you can be scientific and average the responses of a sample audience, to combat any sense of doubt or ego. after all the singapore government would quote ratings by international studies for worker efficiency, educational standards, et al

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    Default Re: Re: Why are we self deprecating?

    Originally posted by Sin


    Have you seen local serials lately?

    Unbeatables 3? Channel U's "Wei Zi Dao" (whatever that is in English). Other than one good one which comes along in a blue moon (to be fair) the rest are all crap.

    The viewers are not the only one who knows that local productions are mostly crap. The production teams know it too, that's why they have to spruce things up with "foreign talents", including foreign artistes in the line-up...

    TV serials are one of the last thing I'd use to back up an argument about the merit of the country...
    I'm not a very TV person but I do know I've seen several good ones from then-SBC, then-TCS, MediaCorp and MediaWorks. Some I can think of right now are, 'Jia Ren You Yue', 'Chu Lu' etc

    Well, I watch about 2-3 hrs of TV a week so perhaps I'm not the best person to comment on this.

    But the fact is that many people do not even give local productions a chance and condemn it rightaway is the point I'm driving at. Will the likes of Stephanie Sun, Kit Chan even see the light of their singing career had they chose to propel it from Singapore? Look at Mavis Hee. She tried so many years to kick start something here to no avail. Zoomed to Taiwan and suddenly her albums sold like hot cake. Again, it's a classic example that we embrace something(one) only after it has been endorsed elsewhere. Is this the attitude we want out of our fellow Singaporeans?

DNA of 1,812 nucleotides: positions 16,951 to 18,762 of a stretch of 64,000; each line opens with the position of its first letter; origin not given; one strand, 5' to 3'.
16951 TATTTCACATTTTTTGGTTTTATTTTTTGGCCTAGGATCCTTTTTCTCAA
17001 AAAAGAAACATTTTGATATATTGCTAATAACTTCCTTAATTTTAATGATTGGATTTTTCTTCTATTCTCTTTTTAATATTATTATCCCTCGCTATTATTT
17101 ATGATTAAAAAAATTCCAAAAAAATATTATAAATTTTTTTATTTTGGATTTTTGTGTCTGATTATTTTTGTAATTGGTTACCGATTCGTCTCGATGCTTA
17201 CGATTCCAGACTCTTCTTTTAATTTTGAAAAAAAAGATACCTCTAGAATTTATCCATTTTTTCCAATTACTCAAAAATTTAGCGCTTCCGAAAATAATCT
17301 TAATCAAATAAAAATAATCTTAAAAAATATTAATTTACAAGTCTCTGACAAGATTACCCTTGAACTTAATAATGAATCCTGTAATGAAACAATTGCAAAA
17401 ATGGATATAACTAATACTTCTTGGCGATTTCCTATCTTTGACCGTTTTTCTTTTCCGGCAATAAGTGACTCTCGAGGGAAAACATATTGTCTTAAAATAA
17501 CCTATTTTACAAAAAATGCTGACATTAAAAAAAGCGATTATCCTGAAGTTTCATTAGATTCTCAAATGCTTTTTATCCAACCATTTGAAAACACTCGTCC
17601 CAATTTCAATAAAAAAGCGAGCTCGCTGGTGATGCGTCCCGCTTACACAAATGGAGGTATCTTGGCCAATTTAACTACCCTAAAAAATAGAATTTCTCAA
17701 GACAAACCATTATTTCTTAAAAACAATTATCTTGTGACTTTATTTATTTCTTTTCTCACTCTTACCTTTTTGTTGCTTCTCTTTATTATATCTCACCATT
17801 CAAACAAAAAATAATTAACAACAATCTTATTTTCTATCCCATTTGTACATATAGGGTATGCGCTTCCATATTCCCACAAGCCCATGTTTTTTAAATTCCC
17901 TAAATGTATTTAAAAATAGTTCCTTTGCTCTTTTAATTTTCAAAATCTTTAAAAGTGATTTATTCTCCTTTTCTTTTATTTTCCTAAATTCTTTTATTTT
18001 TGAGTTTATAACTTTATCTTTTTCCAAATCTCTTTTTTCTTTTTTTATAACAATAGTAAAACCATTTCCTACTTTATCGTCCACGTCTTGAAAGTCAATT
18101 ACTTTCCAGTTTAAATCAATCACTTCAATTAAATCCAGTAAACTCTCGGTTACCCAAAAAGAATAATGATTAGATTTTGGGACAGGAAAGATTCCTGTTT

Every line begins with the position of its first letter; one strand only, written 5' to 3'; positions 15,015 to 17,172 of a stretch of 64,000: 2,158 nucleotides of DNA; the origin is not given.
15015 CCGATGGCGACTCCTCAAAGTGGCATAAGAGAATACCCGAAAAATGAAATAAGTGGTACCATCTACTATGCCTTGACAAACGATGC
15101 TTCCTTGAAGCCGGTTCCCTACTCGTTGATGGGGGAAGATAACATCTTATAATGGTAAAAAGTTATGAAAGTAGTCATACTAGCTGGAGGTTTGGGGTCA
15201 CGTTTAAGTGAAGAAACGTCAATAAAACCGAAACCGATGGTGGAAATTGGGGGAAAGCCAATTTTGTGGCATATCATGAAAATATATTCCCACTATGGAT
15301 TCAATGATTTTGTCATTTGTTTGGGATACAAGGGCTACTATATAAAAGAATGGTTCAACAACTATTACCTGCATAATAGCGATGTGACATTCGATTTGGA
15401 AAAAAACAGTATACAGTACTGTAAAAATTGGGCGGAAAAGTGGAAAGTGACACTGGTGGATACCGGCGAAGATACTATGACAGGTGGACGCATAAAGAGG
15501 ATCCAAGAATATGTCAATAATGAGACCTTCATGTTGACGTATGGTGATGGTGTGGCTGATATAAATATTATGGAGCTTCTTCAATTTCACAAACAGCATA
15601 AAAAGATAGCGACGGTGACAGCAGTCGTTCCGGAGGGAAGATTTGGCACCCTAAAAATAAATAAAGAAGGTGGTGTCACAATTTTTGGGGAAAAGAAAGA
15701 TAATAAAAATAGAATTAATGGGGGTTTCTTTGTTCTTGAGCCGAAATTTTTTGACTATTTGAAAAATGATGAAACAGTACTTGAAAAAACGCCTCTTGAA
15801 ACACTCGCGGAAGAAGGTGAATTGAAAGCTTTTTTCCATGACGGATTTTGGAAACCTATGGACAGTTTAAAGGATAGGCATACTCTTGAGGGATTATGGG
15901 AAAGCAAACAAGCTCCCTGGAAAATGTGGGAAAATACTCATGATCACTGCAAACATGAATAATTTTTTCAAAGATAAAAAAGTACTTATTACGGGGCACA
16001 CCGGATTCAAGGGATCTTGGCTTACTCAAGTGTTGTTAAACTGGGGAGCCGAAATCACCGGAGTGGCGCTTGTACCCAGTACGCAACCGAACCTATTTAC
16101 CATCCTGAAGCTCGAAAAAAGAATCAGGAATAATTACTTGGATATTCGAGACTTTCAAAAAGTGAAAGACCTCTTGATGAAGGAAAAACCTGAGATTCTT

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    Thanx Jed for giving us a deeper insight into views from abroad. That's imperative in a thread of such genre.

    Many of us may not know it but many traits of the 'Ugly Singaporeans' can be found in Australians, Europeans, Americans etc. Kiasuism and other idiosyncrasies we think are sole trademarks of Singaporeans are actually universal trends. So why make ourselves look and sound bad all the time?

    You're right, Jed. What an irony. A self-deprecating question that discusses why we're self-decrepating. Never thought of it that way before. Guess the third party always has a clearer view, yeah?

  19. #19

    Default Re: Re: Re: Why are we self deprecating?

    Originally posted by rayman

    . Zoomed to Taiwan and suddenly her albums sold like hot cake.
    that exactly what I told you. it is the efford they put on. "They" refer not only to the singer or actor but also the production crew, be it the CG, the directory of photography, the scripter, the co-producer and so on.

    Remember Wan Zhi Liang?? His shows in HK were so hot, coz the story is damn good. But when he came to singapore to cast "golden pillow", yucks.

    In the TV,Movie, music industry, there is no one-man show. This the efford I was talking about.

  20. #20
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    Heh. I'm not exactly third party. Just sort of detached... But good thread like I said, good thoughtful debate.